Lucy’s Home for Girls Raised by Wolves
" Since retiring, my father has gotten to
be on the largish side for a Minotaur, not fat so much as robust, and
now he gathered his bulk to an impressive eighteen hands high. He pawed
at the earthen floor. (Ma liked to complain about this, Dad’s
cloven trenches in our kitchen. “Go do your gouging out of
doors, like a respectable animal!”)"
Reviewed by Sarah Salway
cover of this collection blazes how the author is a twenty-five year
old "wunderkind," "a girl on fire," "blazingly original", "a dazzling
debut", "a breath-taking discovery." Phew. The sound of publishing
hands rubbing together with joy at the thought of a young, beautiful
AND talented author made it hard to concentrate, but once I had got to
the first story, I wondered if all the hype did this book any favours.
It’s not that I didn’t agree with it. I do, this is
a dazzling debut, but these stories have something quieter and more
judged about them than the exuberant fireworks I was
In the title
story, a pack of young werewolves – "all hair and snarl and
floor-thumping joy" – are converted into young ladies by the
nuns of St Lucy’s. Not surprisingly, it is an uncomfortable
transformation, and Russell conjures up laugh out loud scenes such as
when the werewolves are tested by having to feed the ducks, rather than
eat them. But Russell is skilful enough to take a clever premise even
further, and it is the relationship between the wolf-narrator and
Mirabella, a pack member who will not conform, which takes centre
stage. When the narrator betrays Mirabella, it is as hearbreaking as
the last line when she finally returns back to the cave, a successful
said, telling my first
human lie. “I’m home.”’
more need be said about what has been lost through being "civilised".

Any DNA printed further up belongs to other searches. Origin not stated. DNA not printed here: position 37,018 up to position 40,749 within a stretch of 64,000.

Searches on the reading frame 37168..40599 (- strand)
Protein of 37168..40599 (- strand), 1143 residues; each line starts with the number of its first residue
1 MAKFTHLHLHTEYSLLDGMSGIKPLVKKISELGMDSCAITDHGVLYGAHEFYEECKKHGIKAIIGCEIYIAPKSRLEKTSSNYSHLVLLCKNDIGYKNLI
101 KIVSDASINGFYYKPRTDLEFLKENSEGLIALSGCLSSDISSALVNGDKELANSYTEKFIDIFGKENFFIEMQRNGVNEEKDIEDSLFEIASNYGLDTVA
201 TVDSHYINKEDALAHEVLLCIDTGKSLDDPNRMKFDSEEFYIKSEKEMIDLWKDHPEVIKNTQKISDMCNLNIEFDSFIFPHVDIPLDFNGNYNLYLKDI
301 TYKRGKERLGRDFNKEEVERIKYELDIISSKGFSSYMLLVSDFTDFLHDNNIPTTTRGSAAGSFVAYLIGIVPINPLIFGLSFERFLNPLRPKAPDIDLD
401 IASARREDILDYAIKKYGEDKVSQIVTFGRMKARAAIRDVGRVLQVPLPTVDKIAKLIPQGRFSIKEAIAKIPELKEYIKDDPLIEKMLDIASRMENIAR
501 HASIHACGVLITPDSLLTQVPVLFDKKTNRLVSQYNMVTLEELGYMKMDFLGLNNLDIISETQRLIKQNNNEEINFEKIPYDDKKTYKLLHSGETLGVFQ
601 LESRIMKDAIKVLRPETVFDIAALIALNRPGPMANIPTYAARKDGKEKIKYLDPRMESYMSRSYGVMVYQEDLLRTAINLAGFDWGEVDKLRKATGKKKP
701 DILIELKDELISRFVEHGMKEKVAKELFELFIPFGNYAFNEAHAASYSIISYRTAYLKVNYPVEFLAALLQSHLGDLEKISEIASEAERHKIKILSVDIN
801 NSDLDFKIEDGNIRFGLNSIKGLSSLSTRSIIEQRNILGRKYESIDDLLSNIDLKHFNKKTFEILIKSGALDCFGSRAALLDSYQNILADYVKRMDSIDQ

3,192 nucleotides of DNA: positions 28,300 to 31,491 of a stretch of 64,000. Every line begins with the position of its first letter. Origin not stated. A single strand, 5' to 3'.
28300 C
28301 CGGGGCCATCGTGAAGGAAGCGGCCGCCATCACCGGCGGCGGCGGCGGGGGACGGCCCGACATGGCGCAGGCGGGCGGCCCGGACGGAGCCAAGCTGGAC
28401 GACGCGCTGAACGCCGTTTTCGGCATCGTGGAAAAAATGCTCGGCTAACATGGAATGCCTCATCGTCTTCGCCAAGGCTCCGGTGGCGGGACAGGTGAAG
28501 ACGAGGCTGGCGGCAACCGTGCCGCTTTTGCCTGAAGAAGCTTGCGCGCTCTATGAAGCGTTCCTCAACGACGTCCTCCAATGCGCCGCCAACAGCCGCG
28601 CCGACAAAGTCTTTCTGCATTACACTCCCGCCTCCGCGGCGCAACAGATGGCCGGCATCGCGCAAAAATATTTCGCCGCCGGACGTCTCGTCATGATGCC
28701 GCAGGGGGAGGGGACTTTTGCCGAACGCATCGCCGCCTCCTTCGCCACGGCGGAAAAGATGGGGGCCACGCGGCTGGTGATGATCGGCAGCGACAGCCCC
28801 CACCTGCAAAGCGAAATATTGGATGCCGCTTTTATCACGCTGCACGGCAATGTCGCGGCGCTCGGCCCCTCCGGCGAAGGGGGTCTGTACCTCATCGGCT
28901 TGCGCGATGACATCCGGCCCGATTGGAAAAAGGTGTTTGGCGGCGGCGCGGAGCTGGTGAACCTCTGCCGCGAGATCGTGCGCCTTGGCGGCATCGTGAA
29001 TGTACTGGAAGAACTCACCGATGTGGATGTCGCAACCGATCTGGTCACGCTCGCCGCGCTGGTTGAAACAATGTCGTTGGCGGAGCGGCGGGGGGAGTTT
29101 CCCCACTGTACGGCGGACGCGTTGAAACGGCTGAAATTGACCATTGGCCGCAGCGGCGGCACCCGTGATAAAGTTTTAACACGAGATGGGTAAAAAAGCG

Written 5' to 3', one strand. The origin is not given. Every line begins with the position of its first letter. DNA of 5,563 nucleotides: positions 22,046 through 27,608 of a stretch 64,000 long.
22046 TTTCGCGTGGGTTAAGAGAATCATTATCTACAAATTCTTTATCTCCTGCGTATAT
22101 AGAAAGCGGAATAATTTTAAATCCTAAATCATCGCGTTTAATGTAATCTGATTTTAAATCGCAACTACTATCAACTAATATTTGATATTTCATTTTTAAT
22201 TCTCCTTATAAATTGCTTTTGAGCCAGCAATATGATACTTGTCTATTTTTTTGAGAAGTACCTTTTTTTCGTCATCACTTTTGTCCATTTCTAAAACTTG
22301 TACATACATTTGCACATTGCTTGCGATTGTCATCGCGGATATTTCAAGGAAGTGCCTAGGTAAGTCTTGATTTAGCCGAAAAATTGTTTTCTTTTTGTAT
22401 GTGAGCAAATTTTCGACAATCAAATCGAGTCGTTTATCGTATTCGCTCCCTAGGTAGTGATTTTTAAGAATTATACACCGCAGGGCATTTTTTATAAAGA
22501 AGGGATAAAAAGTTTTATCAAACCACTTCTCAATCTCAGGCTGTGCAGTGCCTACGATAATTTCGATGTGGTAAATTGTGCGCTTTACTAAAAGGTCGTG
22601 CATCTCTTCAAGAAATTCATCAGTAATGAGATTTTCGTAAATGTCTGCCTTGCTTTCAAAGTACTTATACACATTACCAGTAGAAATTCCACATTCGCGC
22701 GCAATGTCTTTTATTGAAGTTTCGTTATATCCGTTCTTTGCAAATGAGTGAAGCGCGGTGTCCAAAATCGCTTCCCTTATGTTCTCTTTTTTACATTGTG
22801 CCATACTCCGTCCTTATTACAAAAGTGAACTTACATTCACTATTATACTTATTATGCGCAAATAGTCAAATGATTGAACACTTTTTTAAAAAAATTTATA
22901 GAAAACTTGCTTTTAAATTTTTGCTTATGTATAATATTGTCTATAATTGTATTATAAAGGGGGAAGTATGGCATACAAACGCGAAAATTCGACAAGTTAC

In fact, betrayal and casual childish cruelty are strong themes in
these stories, providing a needed cohesion to a collection otherwise
overloaded with outlandish settings and plots.
perfectly, such as when a boy is forced by his mother to become friends
with an orphaned mute. "Be that friend!" chorus his
sisters at him, and in that phrase alone you can taste their joy at
their brother’s pain. In places, however, I found the cruelty
too much for the balance of the story, such as Raffy and
Marta’s exploitation of the albino, Petey, in The
Star-Gazer’s Log of Summer-Time Crime.
Out to Sea was
possibly my favourite story. It is full of the same acute observations
that force me to watch The Office from behind my sofa. The old man
Sawtooth’s growing obsession with Angie, his unsatisfactory
visitor in the No
Elder Person is an Island Volunteer
Program, means he ignores her obvious distaste for him,
as she licks the space where his amputed limb would be. The way Russell
shows the gratitude with which Sawtooth finally starts to feel
something for another human makes this an unlikely, awful, but
strangely touching, love story.
stories, a Minotaur takes his family on a pioneering journey,
a child at a sleep camp for "disordered dreamers"
tries not to dream of future tragedies, and a child gets stuck in a
Giant Conch at the City of Shells amusement park.
Salway is the author of two novels, Something Beginning With
and Tell Me Everything, and two collections of short stories, Leading
the Dance and Messages (co-authored with Lynne Rees). She teaches
creative writing and lives in London.
has been featured in both The New Yorker’s debut fiction
and New York magazine’s 25 people to watch under the age of
Her fiction has recently appeared in Conjunctions, Granta, Zoetrope and
The New Yorker. She lives in New York City.
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San Francisco Chronicle